• Bain Family murders - On the morning of 20 June 1994, 22-year-old David Bain, of a notably bizarre family living in Andersons Bay, Dunedin, rang 111 in great distress, saying "they're all dead, they're all dead". Police made it to the dilapidated, dirty and unsettling house, where his mother, sisters and brother had been shot in their bedrooms, with his father's body lying in the living room floor, having apparently shot himself in the head with the family rabbit gun, after apparently murdering his family early that winter morning while David was on his paper round, leaving a note on the computer stating "sorry, you were the only one who deserved to stay". Much of the evidence pointed towards David, who was convicted of the murders the next year, but a retrial in 2009 funded by a former All Black got him acquitted with a large sum of money that could not be legally called compensation.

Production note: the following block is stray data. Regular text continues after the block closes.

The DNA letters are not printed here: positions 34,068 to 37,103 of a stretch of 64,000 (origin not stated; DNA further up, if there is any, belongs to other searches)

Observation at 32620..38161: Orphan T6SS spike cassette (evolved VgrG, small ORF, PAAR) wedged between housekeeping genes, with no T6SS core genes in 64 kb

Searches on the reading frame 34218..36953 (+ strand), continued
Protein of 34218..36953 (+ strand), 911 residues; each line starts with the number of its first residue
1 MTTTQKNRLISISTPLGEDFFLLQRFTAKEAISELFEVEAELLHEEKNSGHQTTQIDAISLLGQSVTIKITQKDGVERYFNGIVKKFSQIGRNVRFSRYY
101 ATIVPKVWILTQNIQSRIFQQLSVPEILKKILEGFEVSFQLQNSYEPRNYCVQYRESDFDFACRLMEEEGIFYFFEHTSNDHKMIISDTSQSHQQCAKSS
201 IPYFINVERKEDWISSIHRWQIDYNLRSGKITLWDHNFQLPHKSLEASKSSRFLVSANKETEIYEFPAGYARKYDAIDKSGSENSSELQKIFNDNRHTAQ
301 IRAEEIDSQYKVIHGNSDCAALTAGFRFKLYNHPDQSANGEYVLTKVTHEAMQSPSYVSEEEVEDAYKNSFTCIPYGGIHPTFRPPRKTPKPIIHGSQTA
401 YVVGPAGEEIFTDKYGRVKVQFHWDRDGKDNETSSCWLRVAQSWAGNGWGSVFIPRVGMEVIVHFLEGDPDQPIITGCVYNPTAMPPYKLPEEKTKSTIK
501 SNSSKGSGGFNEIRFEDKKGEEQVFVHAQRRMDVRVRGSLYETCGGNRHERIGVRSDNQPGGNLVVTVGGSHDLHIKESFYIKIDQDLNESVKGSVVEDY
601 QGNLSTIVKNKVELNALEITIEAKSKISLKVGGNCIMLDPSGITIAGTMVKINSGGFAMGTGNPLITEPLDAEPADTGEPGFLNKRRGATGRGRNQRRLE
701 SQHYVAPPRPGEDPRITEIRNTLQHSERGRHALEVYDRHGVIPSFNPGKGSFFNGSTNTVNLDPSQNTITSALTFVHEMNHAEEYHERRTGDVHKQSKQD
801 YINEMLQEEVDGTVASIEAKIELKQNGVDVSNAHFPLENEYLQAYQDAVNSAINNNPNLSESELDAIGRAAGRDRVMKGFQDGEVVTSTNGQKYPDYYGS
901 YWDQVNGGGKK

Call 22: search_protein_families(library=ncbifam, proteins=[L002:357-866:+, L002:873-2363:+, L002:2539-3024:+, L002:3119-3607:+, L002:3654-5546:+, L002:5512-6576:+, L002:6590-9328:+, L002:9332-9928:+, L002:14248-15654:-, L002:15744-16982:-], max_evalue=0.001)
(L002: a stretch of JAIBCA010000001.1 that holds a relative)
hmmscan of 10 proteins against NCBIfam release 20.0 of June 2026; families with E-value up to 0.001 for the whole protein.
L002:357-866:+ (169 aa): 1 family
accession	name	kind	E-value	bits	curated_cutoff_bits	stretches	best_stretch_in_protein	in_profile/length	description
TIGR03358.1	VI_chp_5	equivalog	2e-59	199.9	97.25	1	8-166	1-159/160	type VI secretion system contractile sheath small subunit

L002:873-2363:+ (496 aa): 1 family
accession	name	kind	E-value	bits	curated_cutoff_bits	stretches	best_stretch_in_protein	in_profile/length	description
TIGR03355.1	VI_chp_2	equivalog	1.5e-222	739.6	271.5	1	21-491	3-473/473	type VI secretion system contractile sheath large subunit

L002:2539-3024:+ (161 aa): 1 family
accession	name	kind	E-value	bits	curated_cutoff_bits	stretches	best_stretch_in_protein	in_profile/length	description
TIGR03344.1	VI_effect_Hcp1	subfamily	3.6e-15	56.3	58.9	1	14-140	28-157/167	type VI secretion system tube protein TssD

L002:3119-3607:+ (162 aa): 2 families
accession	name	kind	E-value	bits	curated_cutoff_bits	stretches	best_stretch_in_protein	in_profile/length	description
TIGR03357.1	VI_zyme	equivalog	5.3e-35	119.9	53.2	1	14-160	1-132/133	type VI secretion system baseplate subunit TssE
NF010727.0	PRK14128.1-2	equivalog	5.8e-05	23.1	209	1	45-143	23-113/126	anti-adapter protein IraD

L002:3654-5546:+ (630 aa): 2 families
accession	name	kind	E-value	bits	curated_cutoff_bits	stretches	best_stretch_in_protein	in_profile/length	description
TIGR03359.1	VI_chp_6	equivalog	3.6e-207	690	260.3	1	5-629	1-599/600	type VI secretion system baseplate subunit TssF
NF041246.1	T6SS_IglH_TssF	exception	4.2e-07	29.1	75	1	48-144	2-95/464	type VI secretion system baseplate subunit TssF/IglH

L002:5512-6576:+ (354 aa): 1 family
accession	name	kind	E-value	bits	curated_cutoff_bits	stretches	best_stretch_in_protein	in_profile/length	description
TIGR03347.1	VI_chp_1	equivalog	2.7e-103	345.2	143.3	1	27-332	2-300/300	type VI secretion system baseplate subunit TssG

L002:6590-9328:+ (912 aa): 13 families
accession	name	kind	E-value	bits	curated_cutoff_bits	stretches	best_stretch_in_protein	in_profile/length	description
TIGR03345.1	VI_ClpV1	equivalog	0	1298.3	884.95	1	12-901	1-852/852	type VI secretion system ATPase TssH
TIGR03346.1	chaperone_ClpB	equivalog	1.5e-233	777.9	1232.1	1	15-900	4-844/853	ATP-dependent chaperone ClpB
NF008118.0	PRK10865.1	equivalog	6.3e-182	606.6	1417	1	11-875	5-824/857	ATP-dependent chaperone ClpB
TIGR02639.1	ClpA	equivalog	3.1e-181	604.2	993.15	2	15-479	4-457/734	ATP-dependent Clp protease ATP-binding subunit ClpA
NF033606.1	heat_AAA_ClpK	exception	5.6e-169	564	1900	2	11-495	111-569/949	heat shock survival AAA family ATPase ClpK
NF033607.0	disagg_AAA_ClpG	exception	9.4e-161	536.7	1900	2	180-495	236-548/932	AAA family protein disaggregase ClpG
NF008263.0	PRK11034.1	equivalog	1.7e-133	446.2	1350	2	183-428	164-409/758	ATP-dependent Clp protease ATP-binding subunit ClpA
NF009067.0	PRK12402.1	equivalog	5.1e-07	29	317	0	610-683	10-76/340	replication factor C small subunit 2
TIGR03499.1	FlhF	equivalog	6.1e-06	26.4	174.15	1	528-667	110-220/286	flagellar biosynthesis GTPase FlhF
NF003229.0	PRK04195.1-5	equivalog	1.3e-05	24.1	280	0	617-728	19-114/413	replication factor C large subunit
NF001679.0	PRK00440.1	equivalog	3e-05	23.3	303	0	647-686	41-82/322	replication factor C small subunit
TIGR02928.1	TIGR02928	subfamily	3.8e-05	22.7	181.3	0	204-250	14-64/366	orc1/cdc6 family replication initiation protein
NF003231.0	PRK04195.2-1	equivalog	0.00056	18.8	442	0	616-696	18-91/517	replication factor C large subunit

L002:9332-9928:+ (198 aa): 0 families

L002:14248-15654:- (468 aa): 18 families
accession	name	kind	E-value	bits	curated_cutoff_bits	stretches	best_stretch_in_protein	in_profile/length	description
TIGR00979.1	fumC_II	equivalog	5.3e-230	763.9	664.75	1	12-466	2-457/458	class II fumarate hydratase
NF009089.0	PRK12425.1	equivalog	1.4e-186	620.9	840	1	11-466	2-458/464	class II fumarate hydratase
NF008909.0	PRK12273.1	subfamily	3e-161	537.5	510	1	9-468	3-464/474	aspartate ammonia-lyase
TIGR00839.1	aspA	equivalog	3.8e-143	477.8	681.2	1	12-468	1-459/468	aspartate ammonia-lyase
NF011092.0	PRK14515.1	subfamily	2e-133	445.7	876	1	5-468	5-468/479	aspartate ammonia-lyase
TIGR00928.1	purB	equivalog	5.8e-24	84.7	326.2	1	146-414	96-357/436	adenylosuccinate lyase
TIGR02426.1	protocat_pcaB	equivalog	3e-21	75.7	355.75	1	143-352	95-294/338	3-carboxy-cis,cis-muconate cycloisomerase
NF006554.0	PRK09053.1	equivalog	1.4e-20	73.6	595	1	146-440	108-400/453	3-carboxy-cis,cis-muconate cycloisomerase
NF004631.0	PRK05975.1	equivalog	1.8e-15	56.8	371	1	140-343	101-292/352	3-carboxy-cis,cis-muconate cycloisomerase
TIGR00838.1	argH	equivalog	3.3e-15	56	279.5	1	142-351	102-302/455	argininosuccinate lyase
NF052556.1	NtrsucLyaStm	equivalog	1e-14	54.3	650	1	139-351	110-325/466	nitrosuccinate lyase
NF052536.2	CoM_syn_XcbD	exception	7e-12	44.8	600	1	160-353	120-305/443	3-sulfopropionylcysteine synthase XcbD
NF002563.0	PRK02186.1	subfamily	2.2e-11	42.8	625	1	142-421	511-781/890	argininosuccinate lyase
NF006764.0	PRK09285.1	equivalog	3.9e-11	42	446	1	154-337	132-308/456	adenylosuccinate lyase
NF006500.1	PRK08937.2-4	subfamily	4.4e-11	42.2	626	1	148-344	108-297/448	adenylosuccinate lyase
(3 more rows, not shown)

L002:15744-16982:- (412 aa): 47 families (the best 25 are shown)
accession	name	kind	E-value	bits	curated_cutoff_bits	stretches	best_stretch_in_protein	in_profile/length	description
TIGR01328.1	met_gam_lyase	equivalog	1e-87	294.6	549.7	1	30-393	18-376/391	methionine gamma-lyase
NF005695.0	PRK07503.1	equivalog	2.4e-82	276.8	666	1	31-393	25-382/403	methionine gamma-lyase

• Jean-Claude Romand, January 9-10, 1993, killed his wife, his two children, his parents and his parents' dog, and attempted to kill his mistress. He had been leading a double life, telling his family he was a doctor working at the World Health Organization when he had in fact not turned up to his second-year university medicine exam in 1975. He spent the next 18 years driving aimlessly around the Geneva area while telling his family that he working at the Geneva-based WHO. He also told his family that he was away on business trips when he was in fact staying at airport hotels, buying guide books to show his family the locations he pretended to have visited. He raised money through pyramid schemes, deceiving relatives and friends into believing that he had access to attractive investment vehicles in his capacity as a WHO employee. He carried out the murders as his lies were about to fall apart, after friends and relatives started questioning his story and asking for their money back. He attempted to take his own life by taking sleeping pills and setting fire to his house, but was rescued by firefighters. He spent 26 years in prison and was released on parole in 2019.[24]